SCOTLAND’S largest hospitality group this week admitted breaching employees rights after it refused staff at a Glasgow cafe access to trade union representation. 

The concession emerged as part of an employment tribunal in which it is alleged that G1 Group, run by millionaire entrepreneur Stefan King, unlawfully dismissed six members of staff.

Lawyers representing the company have conceded that their client acted in breach of its employees’ statutory rights. Bosses at G1 refused staff the right to be represented after they were sacked from the Grosvenor Café in September 2017.

The case is the first time that the G1 Group have been taken to full tribunal for unfair dismissal, with trade unions calling this a landmark legal case. 

Michael Briggs, of Thompsons Solicitors, representing the claimants, also argued the workers were denied contractual notice pay when they were sacked last year.
He said: “The claimants have had their day in court. 

“While we are delighted that common sense prevailed in relation to the S.10 concession, the parts of the claims that remain in dispute are now in the hands of a very capable and experienced tribunal. 

“We look forward to their findings and are confident that just decisions will be made. Further comment would not be appropriate at this time.”

The syndicate of six former staff claim that proper disciplinary processes were not followed.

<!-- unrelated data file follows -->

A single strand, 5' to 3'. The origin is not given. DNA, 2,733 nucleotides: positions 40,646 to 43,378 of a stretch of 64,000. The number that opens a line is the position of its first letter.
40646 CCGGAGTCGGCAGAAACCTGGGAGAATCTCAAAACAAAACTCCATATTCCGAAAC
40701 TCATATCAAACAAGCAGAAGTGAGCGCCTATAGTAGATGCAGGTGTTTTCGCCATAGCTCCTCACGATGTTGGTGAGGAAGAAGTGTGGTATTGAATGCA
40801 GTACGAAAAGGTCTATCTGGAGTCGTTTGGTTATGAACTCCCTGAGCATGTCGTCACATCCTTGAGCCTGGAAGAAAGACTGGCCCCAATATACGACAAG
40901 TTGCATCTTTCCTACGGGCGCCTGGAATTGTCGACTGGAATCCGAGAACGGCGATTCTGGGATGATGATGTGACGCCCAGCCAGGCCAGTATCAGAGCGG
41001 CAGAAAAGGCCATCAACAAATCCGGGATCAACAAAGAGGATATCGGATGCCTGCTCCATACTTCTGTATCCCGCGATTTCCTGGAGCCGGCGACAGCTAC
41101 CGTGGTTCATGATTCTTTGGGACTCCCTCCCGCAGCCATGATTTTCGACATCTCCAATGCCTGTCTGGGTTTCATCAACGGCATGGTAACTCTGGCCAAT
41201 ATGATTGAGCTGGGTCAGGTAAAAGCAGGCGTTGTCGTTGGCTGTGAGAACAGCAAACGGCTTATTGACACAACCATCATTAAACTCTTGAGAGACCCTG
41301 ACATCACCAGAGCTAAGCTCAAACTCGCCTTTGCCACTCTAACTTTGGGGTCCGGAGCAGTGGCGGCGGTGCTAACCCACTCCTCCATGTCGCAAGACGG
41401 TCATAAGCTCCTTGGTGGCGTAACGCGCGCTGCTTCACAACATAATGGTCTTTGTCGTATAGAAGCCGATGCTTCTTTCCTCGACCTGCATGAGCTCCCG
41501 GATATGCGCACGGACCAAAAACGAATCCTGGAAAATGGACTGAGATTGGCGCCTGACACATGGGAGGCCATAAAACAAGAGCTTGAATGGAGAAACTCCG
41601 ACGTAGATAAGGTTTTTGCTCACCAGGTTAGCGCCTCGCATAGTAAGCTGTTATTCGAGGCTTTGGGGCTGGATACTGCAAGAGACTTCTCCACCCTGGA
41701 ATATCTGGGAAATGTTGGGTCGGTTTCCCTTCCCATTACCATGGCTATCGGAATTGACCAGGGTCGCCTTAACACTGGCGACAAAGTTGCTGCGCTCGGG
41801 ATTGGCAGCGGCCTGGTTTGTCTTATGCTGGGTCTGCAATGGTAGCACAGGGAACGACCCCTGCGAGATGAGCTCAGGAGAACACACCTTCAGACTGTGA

In the process, they were refused the right to be represented by Unite Hospitality official Bryan Simpson on the grounds that he represented a “significant threat to the safety of senior management”.

G1 previously alleged staff abused their staff discount over a period of four months, behaviour that the group claimed would amount to gross misconduct. 

However, workers claimed that the amount of money saved ranged from less than £2 to £30. In the year prior to the firings, the G1 Group turned over more than £70 million in revenue. 

Unite Hospitality’s Bryan Simpson said: “More than 10 months after they were sacked en masse without representation or notice pay, our members are finally receiving the justice they deserve. At the very highest levels of the organisation, the G1 Group sought to obstruct Unite from supporting its members at the Grosvenor. 

“They have admitted that they ignored mitigating circumstances and were under strict instruction to sack the staff regardless.”

A decision on the case may not be reached for a number of weeks, but evidence concluded at the tribunal courts on Bothwell Street earlier this week. 

The hospitality group have been represented by advocate David Hay throughout the proceedings.

G1 were approached for comment but were not available.